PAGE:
Paula Abdul: I absolutely did feel that way. I knew what my calling was. It’s very interesting, because I find that with dance, for many young kids, it’s just like that. I hear from so many parents saying that their daughter…that’s all she does. She does her studies, but she takes six classes a week and can’t bear the thought of not being able to make it through a class. Dance can strike a chord in your heart unlike anything else. It gets into your soul and it changes people’s lives. It’s been [therapeutic] for me, and for most people who dance. I hear so many of the same stories.

Allison Kugel: Is there anything else you feel you are still here to accomplish or experience that you have yet to do?

Paula Abdul: I really want to do some more producing, both in television and film. I’d also like to do some more acting, something that is completely against type. I think it would be more challenging and fun, and it allows you to explore in a way where most people have no idea that a character like that can be within you.

Allison Kugel: Let’s talk about Straight Up Paula!. Are you going to make each song’s choreography and costumes reminiscent of the original music videos, or will you change it up to reflect present day?

Paula Abdul: It will be a little of both. I know that fans come to hear those songs, and they will, but I’m not doing a direct replication of those [music] videos. There is a nod to them, with a little bit of nostalgia. But for me, this is an opportunity to create my own vision of what I want to do in terms of interpreting the songs. I’m incorporating lots of technology and multimedia, and with some storytelling as well. I’m also going to cover some fun things, and some not so fun things, from my life in this show. It’s giving people a little bit more insight into who I am, and the career I’ve had.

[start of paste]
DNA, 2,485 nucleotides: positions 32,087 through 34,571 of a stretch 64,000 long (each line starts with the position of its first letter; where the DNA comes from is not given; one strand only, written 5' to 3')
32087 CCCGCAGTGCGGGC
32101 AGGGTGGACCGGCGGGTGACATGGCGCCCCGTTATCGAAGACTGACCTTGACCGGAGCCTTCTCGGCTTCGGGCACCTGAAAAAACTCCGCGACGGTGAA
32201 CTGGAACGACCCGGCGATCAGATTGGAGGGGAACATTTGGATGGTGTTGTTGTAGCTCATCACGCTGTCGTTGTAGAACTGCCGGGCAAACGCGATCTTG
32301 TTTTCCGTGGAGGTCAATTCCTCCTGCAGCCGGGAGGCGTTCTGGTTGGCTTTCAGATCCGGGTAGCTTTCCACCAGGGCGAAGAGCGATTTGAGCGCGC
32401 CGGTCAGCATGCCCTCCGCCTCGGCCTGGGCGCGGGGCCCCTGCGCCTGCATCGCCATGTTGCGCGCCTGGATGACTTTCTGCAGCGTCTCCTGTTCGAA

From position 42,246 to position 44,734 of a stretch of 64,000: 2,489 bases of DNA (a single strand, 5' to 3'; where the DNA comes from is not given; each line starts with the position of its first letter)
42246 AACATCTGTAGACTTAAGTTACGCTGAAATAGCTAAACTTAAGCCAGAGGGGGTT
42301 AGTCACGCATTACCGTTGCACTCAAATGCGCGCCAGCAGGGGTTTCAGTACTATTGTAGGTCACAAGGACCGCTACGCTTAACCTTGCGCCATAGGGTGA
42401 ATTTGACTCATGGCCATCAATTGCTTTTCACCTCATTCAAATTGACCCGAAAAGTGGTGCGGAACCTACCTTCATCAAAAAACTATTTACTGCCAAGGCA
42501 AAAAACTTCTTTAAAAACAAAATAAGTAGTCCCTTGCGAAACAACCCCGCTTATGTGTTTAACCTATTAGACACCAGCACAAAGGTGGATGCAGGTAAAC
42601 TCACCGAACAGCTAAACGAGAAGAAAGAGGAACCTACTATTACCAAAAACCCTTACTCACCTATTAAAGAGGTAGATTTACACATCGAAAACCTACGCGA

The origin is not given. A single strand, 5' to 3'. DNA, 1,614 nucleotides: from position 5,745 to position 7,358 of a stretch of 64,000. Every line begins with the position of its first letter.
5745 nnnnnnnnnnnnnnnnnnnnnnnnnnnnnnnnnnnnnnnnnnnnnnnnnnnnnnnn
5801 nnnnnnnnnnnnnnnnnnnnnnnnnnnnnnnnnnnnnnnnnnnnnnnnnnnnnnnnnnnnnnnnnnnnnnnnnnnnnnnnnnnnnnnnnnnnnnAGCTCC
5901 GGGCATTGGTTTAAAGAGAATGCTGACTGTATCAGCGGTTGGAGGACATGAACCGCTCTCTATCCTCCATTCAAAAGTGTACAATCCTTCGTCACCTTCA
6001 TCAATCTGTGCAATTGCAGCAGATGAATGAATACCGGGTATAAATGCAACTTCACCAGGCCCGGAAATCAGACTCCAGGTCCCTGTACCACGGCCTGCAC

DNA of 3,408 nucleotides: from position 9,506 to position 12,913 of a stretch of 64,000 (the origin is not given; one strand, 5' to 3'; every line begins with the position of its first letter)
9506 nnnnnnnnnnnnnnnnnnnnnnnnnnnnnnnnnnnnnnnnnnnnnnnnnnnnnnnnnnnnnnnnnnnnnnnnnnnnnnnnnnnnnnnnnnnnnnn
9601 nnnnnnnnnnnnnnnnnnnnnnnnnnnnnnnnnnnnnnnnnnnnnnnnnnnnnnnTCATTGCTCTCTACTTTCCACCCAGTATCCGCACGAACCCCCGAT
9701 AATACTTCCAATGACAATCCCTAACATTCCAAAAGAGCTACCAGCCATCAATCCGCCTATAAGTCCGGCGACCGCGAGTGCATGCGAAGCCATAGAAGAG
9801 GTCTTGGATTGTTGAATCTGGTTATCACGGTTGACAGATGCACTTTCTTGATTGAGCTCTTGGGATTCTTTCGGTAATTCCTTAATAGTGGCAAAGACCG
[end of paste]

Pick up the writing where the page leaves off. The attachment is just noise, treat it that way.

Allison Kugel: Going back to what we were talking about before, about being in the zone…how do you know when you’re in that zone and your creativity is flowing versus when it feels forced?

Paula Abdul: For me, there is such a difference when there is a flow. Eight or nine hours can go by, and I can’t even believe it. And then there are times when it seems like the day will never end. I’ve learned that when the latter is happening, I have to do an abrupt about-face and change the environment…step outside; do some other activity to wipe the slate clean. When you’re hitting a wall, it’s stagnant energy. It’s not creative, and it’s not conducive to a rehearsal hall or anything else I’m trying to accomplish. For me, muscle memory is now a tricky thing….Things that were natural in my body, from so many years of injuries, I need to re-address certain dance moves and change [them] to what feels better for me now.

Allison Kugel: When you were talking about time flying (or crawling) by…if you’re in the zone, you lose track of time and nine hours feels like nine minutes.

Paula Abdul: It’s the best feeling, I’m sure you know! I can’t stand the latter, when time crawls. It’s the worst. You want to just cancel the day and start fresh the next day.

Allison Kugel: I always say that if you are in a creative field, it’s an odd thing, because you can’t just clock in and clock out. You have to be in a certain creative flow or nothing much is going to happen. Sometimes the best thing you can do when you feel that way is to not work.

Paula Abdul: It’s true, because it’s more of a wasted day, and it’s miserable. (Laughs)

Allison Kugel: I ask this question of everyone, because I learn so much about people through this question… when you pray, who or what do you pray to?

Paula Abdul: I believe in God, and I do pray to God. But I am also spiritual in the sense that I know I have angels around me, and I know to pay attention to the signs I get from the universe. I used to not pay attention to the signs that were right in front of me. I feel that I finally get it. I do pay attention now, as I’ve gotten older, to those signs the universe gives me.

Allison Kugel: Do you see yourself as a pioneer who put dance at the forefront of the pop music industry?